“While no decisions have been made about executive actions and no memo about the topic has been sent to the President-elect, he has the same levers at his disposal as all of his predecessors to address the crises facing the American people,” the spokesperson said.
Biden also could require states to follow Centers for Disease Control and Prevention guidance to qualify for certain federal funds, Gostin said. “There are ways to encourage it through the bully pulpit and to incentivize it,” he said.
There are no federal laws that address mask wearing for public health purposes, but there are provisions that could form the basis for executive action, according to a legal sidebar from the Congressional Research Service.
Section 361 of the Public Health Service Act grants the Secretary of Health and Human Services the authority to make and enforce regulations necessary “to prevent the introduction, transmission, or spread of communicable diseases” into the U.S. or between states. A “broad construction” of the provision could allow the CDC to issue regulations mandating the use of masks in those situations, according to the sidebar.
If Biden did seek a nationwide mask mandate, it would be challenged “immediately,” said Josh Blackman, a constitutional law professor at the South Texas College of Law.
“The devil’s in the details,” he said. “We have to see what he’s actually trying to propose.”
Dr. Howard Koh, a professor at the Harvard T. H. Chan School of Public Health and former Assistant Secretary for Health under Barack Obama, said the president-elect has already been making the case for face masks by leading by example.
“The fact that he has been regularly wearing a mask in public for months – having socially distanced events – just sends a huge and consistent message to the public,” said Koh, who is Harold Koh’s brother. “When the president acts and speaks, millions follow.”
Which states have mask mandates? Which don’t?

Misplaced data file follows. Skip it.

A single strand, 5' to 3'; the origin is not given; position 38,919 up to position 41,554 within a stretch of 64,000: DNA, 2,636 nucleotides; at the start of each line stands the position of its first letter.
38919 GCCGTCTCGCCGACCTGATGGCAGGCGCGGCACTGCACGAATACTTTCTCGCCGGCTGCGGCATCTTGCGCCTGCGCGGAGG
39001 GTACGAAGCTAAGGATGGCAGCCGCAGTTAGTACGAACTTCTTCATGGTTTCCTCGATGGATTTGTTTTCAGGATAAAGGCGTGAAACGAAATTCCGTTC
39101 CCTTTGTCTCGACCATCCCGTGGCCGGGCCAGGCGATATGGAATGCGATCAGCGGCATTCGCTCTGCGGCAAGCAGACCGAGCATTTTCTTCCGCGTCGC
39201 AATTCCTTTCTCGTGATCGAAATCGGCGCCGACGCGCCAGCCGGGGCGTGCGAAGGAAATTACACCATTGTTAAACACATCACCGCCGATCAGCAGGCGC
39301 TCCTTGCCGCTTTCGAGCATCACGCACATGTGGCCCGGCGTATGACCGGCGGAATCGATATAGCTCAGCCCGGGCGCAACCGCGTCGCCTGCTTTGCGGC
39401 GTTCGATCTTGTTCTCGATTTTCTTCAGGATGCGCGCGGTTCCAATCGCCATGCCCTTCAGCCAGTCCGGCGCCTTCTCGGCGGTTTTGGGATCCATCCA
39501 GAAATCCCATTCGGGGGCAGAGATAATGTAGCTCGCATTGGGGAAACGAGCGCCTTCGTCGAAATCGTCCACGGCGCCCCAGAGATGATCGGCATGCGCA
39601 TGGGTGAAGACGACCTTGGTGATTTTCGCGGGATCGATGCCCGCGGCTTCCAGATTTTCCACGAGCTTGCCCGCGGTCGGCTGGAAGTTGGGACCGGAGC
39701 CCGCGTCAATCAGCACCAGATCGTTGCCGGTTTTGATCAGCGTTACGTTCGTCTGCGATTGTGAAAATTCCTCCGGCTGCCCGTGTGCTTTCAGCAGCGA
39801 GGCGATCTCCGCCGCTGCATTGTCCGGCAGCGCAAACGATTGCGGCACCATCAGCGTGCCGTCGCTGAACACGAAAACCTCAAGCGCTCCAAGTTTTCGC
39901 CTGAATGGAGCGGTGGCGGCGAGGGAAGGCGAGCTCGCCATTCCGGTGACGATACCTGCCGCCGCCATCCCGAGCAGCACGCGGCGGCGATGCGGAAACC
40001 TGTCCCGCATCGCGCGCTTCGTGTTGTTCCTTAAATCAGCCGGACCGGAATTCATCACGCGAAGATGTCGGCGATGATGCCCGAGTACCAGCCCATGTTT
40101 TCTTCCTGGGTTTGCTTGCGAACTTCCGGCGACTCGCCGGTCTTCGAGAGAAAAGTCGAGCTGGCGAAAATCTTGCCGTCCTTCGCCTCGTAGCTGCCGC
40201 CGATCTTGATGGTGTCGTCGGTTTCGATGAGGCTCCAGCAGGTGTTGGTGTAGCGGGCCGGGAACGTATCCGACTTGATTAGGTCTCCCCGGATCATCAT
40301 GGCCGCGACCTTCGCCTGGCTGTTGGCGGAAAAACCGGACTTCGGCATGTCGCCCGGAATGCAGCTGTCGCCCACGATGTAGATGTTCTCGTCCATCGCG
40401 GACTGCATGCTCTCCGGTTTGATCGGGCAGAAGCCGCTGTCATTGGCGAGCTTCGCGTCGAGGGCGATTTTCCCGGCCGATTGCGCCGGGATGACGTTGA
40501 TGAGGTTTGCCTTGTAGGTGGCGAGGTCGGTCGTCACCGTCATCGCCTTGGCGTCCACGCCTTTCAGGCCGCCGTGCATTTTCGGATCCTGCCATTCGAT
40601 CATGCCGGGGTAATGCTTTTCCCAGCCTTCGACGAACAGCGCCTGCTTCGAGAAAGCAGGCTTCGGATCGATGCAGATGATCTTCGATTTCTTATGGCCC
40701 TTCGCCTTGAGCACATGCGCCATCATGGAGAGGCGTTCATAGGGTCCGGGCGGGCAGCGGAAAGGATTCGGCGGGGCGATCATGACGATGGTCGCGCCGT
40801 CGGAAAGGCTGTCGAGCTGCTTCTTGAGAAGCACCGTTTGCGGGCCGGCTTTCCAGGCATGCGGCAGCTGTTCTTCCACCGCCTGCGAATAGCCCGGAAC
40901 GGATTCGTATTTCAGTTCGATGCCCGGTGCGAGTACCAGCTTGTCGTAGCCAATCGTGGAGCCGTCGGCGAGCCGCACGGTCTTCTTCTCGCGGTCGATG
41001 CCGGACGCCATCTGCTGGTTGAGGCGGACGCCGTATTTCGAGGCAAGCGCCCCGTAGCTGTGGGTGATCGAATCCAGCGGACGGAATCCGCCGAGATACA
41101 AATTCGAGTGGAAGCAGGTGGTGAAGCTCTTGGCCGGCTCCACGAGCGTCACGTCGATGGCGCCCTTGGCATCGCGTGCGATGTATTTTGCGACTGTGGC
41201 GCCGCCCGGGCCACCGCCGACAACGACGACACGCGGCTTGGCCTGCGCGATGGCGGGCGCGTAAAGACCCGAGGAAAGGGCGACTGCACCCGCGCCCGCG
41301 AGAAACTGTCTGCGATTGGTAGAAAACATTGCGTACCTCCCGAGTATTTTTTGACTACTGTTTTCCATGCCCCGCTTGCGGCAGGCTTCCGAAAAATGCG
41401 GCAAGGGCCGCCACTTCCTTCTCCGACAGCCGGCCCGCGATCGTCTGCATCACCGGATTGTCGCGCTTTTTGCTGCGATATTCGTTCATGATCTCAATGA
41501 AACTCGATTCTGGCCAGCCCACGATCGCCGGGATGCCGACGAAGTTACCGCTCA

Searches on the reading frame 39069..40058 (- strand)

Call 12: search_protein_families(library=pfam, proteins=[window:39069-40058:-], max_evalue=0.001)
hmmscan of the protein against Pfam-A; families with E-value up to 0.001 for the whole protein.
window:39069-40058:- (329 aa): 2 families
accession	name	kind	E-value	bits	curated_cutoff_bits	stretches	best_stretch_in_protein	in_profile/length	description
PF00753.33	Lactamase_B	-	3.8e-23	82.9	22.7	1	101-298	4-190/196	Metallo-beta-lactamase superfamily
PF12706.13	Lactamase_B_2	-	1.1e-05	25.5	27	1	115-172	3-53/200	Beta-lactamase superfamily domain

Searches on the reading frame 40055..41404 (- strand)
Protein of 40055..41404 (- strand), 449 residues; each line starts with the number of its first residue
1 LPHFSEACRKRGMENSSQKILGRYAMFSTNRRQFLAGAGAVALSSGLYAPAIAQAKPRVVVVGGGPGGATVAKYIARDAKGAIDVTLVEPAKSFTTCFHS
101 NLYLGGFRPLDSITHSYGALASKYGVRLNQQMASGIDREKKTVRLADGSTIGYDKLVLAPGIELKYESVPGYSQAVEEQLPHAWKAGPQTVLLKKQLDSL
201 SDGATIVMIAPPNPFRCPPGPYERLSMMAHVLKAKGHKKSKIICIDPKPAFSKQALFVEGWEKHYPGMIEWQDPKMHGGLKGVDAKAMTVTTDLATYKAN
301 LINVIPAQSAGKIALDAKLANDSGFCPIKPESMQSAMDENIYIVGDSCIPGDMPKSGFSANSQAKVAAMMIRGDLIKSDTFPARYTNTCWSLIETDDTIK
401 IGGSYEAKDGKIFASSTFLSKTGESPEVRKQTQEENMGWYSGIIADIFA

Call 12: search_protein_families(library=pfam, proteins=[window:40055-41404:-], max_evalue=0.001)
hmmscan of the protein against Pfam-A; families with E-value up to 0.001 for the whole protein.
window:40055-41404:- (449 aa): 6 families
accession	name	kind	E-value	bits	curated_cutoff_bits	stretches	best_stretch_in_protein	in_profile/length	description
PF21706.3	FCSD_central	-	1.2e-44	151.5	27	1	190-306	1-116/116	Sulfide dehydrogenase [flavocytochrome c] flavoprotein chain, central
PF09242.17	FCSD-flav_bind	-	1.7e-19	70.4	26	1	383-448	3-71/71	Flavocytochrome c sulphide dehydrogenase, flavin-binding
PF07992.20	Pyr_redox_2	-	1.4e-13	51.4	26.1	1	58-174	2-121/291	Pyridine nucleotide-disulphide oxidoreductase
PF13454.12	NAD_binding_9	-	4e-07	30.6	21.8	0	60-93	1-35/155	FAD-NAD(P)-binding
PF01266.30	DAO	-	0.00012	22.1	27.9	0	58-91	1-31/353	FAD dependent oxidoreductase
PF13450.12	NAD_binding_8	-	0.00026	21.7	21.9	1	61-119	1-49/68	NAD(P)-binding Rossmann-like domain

Thirty-four states require people to wear face coverings in public, according to a list maintained by AARP. The list includes Utah, where a statewide mandate took effect Monday. The District of Columbia and Puerto Rico also have mask orders in place.
The mandates include some exceptions but generally require masks in indoor public spaces such as restaurants and stores, on public transit and ride-hailing services, and outdoors when unable to stay 6 feet from others. But many cities and states don’t regularly enforce face mask policies.
Sixteen states don’t have a statewide mask mandate: Alaska, Arizona, Florida, Georgia, Idaho, Iowa, Mississippi, Missouri, Nebraska, New Hampshire, North Dakota, Oklahoma, South Carolina, South Dakota, Tennessee and Wyoming. Though these states do not require masks in public places statewide, most recommend masks or require them for some employees.
Republican strongholds, in particular, have been reluctant to adopt mask mandates. It was not immediately clear how Biden planned to convince state and local leaders otherwise.
“It might just be incentives to states to enact their own laws. I’m doubtful that Biden can really do much here on his own,” Blackman said.
Which countries have nationwide mask mandates?
More than 100 countries had issued nationwide mandates requiring face masks in public as of August, according to the Council on Foreign Relations, including countries in South America, Africa, Asia and Europe.
The countries varied widely in when the mandates were first instituted, how they were enforced and what percentage of the population reported regularly wearing masks. Countries that have nationwide mask mandates rank among both the most and least infected countries in the world.
“We’re in the most intense chapter of our pandemic response now — into our tenth month. People are drowning in this pool of disease, and wearing a mask allows you to turn off the faucet,” Howard Koh said. “It’s a powerful form of prevention that everyone needs to adopt.”